HDF software is still the software of choice—The power and flexibility to spur new discovery.
The year is 1999; the space agency that had landed a spacecraft on Mars and deployed a telescope to observe the far-away galaxies was inaugurating what was arguably its most critical mission.
NASA was launching Terra, the first of an eventual convoy of satellites that together would gather a comprehensive picture of Earth’s global environment. Terra was the size of a small school bus and was originally equipped with five different scientific sensor instruments. Its orbit was coordinated with those of other satellites then circling Earth’s poles so that when data from each were combined, they yielded a complete image of the globe. With each orbit, the picture grew richer.
Another constellation of satellites would be added between 2002 and 2004. They measured different biological and physical processes and revolutionized science’s understanding of the intricate connections between Earth’s atmosphere, land, snow and ice, ocean, and energy balance. In time, all the combined data would reveal, among other things, the climate trajectory of our planet.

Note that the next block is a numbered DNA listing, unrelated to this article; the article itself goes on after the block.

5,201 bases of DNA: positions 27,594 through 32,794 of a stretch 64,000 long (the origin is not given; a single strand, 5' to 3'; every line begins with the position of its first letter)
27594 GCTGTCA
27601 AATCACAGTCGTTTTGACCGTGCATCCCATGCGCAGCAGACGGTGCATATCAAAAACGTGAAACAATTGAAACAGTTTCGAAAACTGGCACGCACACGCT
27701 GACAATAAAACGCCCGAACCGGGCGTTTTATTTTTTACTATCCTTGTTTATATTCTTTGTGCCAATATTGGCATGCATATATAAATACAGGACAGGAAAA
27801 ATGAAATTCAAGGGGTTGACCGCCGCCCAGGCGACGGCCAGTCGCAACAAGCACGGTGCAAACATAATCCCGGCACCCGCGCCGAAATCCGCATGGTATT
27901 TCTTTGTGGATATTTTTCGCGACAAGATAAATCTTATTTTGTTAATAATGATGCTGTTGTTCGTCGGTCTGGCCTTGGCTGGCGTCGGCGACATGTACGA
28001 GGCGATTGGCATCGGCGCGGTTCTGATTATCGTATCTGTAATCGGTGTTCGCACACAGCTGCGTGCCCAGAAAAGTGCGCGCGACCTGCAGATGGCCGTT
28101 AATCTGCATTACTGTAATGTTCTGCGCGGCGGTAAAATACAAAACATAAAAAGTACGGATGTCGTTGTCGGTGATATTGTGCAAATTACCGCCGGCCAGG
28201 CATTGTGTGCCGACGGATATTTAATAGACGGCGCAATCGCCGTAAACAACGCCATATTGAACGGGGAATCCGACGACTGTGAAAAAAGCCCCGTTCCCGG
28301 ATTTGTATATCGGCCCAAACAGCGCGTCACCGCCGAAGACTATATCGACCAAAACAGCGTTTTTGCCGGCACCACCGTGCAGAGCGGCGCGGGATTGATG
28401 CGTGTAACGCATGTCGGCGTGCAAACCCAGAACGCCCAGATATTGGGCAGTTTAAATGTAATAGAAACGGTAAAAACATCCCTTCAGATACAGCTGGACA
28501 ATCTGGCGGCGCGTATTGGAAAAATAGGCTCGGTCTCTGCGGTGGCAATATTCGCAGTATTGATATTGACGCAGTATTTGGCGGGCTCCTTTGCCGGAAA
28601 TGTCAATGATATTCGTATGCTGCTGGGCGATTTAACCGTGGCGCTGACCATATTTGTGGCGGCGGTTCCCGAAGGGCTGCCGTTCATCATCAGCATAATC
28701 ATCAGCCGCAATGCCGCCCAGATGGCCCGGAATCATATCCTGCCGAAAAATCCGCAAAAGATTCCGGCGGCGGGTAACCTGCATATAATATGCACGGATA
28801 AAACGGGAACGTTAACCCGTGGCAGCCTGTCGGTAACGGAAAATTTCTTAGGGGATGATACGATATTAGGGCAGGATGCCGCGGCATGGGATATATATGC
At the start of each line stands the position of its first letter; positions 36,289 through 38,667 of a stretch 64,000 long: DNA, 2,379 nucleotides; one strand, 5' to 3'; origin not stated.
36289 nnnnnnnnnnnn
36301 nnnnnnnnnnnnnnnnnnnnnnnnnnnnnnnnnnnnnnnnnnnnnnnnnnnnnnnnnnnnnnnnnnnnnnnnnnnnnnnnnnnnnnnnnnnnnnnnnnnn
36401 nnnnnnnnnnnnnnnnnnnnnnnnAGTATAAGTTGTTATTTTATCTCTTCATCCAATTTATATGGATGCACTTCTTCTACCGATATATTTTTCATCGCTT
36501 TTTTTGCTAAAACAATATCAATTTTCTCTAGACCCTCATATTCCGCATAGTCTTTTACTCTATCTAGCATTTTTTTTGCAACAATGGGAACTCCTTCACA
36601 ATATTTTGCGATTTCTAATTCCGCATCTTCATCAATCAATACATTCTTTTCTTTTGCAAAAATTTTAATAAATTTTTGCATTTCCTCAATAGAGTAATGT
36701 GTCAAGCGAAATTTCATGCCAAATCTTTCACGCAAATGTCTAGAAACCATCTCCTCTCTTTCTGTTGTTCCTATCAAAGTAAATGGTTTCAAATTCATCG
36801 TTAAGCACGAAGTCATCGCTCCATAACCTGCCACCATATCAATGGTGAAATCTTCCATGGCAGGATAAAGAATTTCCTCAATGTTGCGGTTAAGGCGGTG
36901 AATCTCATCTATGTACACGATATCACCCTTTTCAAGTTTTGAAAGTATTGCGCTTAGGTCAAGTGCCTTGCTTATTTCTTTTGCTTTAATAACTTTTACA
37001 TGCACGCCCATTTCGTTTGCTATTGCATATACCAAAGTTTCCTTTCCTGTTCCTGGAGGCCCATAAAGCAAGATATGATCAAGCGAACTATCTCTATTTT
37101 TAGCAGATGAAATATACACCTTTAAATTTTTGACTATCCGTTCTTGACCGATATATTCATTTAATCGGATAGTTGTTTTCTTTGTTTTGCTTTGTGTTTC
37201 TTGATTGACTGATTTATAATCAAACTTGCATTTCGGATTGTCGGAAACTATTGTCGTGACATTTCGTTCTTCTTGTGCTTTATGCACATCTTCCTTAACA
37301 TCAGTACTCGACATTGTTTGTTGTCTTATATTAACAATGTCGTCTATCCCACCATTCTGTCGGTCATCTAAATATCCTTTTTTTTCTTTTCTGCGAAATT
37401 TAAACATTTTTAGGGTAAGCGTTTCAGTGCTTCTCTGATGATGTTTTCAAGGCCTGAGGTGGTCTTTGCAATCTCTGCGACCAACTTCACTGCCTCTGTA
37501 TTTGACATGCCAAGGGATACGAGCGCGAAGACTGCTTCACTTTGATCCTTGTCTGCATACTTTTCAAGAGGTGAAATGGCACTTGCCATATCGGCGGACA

When NASA was searching for the data format with the power and flexibility to assemble those portraits, they chose HDF. “Earth as a system is interdisciplinary. That’s why the data format needed to be flexible,” said Martha Maiden, who was the program manager at NASA Goddard when the space agency turned its attention to Earth. “It wasn’t a format but a system of formats,” she said. “It could handle any kind of data and scale.”
In the span of five years, the field of earth science had gone from data poor to data rich. Back then, nearly a terabyte of data per day was transmitted from the Earth Observing System, as the mission was called, to NASA’s data archive centers and then re-distributed to thousands of scientists around the world.
In fiscal year 2015, the system added 16 terabytes per day to 12 data archive centers. Now totaling over 14 petabytes, the data encompasses 9,400 different data products. In 2015, 32 terabytes per day were redistributed to more than 2.4 million end users worldwide. The flotilla of satellites monitoring our planet has grown to 18.
Today, HDF is still the data format system of choice. “Our challenge is variety. With HDF we can use one library and provide it to people to read and write a lot of our products,” said Ramapriyan. “We are behind the software. It’s not something that’s going away any time soon.”